Tuesday, August 15, 2006

vacation

When I was younger my family would take week-long road trips around the country. The first was to Florida at the age of 6 or 7, I remember the oranges dangling from the trees and visiting the gator park with an entrance shaped like a giant crock's mouth. During our second trip to Florida when I was 13 we swung through New Orleans to take in the sights, sounds and, of course, the smells of the French Quarter. It's a one-two punch; the mystical aura of the architecture, the people, and the music disarms you as the city's authenticity possesses you, the complete antithesis of the shrine we patroned on the final leg of the journey - Graceland. On our family's final road trip we visited Mesa, San Diego and Tijuana. California was beautiful. Each morning a thick, gray mist rolled off the ocean, as quiet as a ghost, filling our swimming pool before receding back into the Pacific.


In Bertand Russels' superb essay, In Praise of Idleness, he examines the dark, often unspoken flipside of wealth. Here he treats leisure as a commodity that should be distributed equitably amongst all classes. For instance, imagine a factory which makes widgets. The price of the widgets are as low as they'll ever be and the labor force manufactures them in perfect keeping with demand at 8 hours a day. All of a sudden a new technology emerges allowing for widgets to be made twice as fast and twice as cheap. Instead of firing half the labor force, cut everyone's hours in half but keep the same wage.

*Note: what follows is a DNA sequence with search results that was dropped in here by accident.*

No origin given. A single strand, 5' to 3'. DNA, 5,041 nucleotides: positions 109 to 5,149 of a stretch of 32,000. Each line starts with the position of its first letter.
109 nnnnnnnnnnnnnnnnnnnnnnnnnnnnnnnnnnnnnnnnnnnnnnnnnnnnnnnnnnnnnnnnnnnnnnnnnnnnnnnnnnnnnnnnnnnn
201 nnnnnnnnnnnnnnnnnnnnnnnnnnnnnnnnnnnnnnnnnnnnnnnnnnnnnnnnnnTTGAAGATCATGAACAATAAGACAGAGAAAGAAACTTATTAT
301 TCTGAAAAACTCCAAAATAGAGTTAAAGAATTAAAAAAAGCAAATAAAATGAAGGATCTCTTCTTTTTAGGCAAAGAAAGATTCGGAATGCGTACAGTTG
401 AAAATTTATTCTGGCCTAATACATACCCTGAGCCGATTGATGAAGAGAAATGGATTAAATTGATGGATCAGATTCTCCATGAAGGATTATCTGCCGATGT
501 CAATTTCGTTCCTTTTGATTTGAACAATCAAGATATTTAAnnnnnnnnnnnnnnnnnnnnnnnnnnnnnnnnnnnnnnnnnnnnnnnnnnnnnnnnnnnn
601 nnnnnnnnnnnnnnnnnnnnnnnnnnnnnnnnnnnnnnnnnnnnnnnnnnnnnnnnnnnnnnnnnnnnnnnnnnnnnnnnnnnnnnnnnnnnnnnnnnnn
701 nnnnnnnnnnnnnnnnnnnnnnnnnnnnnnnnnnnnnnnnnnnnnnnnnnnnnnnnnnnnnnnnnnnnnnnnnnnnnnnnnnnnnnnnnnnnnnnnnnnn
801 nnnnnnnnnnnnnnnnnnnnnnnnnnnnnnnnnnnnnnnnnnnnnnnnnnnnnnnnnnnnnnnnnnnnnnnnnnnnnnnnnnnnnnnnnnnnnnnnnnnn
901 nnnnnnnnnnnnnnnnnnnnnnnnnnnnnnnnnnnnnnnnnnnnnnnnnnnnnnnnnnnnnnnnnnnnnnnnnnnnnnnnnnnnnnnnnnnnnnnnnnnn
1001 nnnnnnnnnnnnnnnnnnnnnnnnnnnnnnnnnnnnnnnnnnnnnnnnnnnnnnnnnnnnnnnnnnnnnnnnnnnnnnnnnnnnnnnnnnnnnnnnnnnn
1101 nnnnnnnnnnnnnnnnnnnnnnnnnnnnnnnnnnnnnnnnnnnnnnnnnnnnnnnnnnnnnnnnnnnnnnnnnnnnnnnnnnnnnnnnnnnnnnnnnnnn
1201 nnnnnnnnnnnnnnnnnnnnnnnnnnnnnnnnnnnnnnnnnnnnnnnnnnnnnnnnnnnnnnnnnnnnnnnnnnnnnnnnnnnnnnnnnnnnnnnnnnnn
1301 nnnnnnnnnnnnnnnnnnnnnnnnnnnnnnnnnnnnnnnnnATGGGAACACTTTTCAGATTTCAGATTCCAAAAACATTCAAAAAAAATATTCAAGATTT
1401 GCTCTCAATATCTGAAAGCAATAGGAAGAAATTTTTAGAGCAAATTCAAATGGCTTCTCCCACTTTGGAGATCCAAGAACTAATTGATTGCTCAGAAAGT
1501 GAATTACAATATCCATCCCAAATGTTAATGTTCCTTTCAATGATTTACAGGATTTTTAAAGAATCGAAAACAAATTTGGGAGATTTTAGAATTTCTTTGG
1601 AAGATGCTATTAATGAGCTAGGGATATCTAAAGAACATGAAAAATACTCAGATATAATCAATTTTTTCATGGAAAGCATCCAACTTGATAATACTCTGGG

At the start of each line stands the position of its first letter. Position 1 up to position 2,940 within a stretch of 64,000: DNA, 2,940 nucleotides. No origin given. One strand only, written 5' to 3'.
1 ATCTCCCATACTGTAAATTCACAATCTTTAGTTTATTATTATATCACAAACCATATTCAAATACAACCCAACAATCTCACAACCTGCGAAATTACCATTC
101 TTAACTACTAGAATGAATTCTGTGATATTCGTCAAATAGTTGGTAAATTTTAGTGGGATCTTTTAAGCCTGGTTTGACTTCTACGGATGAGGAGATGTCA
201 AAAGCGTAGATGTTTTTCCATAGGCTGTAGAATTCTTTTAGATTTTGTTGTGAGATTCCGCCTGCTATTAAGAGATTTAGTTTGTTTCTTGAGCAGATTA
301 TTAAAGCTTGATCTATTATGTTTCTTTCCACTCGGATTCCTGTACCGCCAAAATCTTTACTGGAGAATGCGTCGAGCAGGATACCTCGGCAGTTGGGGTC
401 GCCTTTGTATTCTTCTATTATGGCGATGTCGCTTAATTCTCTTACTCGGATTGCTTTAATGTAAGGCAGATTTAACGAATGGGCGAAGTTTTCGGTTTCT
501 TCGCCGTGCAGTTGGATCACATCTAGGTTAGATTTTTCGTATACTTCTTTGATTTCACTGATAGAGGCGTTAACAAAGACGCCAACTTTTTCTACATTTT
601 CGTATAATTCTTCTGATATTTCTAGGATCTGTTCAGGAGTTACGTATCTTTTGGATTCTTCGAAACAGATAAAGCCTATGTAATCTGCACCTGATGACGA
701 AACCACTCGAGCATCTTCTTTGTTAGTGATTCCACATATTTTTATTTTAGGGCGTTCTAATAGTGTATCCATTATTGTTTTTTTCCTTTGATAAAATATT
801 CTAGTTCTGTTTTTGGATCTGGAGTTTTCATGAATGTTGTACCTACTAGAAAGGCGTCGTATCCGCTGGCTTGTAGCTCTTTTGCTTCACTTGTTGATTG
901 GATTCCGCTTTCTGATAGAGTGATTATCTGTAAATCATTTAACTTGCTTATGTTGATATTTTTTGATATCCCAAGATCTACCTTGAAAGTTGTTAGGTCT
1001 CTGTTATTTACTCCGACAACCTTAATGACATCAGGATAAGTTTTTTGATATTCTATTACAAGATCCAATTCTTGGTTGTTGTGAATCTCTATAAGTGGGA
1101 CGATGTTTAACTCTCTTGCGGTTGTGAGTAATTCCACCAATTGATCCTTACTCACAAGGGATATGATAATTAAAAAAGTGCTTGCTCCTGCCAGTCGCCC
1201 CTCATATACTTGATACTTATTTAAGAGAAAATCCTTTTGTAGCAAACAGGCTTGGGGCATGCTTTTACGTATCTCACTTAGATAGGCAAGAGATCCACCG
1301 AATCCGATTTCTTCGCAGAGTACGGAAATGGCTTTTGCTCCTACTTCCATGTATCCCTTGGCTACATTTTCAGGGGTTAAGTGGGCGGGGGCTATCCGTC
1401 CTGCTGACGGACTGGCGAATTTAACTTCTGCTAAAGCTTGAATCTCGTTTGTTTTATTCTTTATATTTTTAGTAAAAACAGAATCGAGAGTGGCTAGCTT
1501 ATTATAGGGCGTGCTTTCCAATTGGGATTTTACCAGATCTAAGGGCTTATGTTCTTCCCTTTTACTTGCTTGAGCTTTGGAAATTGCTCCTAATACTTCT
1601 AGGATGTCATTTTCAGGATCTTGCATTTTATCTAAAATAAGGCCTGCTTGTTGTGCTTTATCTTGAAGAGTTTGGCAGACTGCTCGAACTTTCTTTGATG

This approach has obvious benefits for society. The starving artist can create, the backyard astronomer can explore, the inventors can invent and the musicians can perform. With a surplus of leisure time on everyone's hands we would all be permitted to step back and take a breath. Even those who command no special talent can relax, go rock climbing, take harpooning lessons, enter Buffalo Wing eating contests. Whatever your indulgence might be you'd actually have time and money to pursue it. No longer should leisure be a status symbol guarded by the factory owners but a good shared by all.

1 comment:

groundhogger said...

YOUR BLOG WOULD BE FUNNY IF IT WASN'T SO SCARY. I REMEMBER DURING THE TIME OF THE QUAIL HUNT THAT WHEN THE SHOOTING TOOK PLACE IT WOULD HAVE BEEN TOTALLY DARK. I LIVED IN TEXAS 35 YEARS AND KNOW WHEN IT GETS DARK THERE. AS THEY SAY,GO FIGURE.
GROUNDHOGGER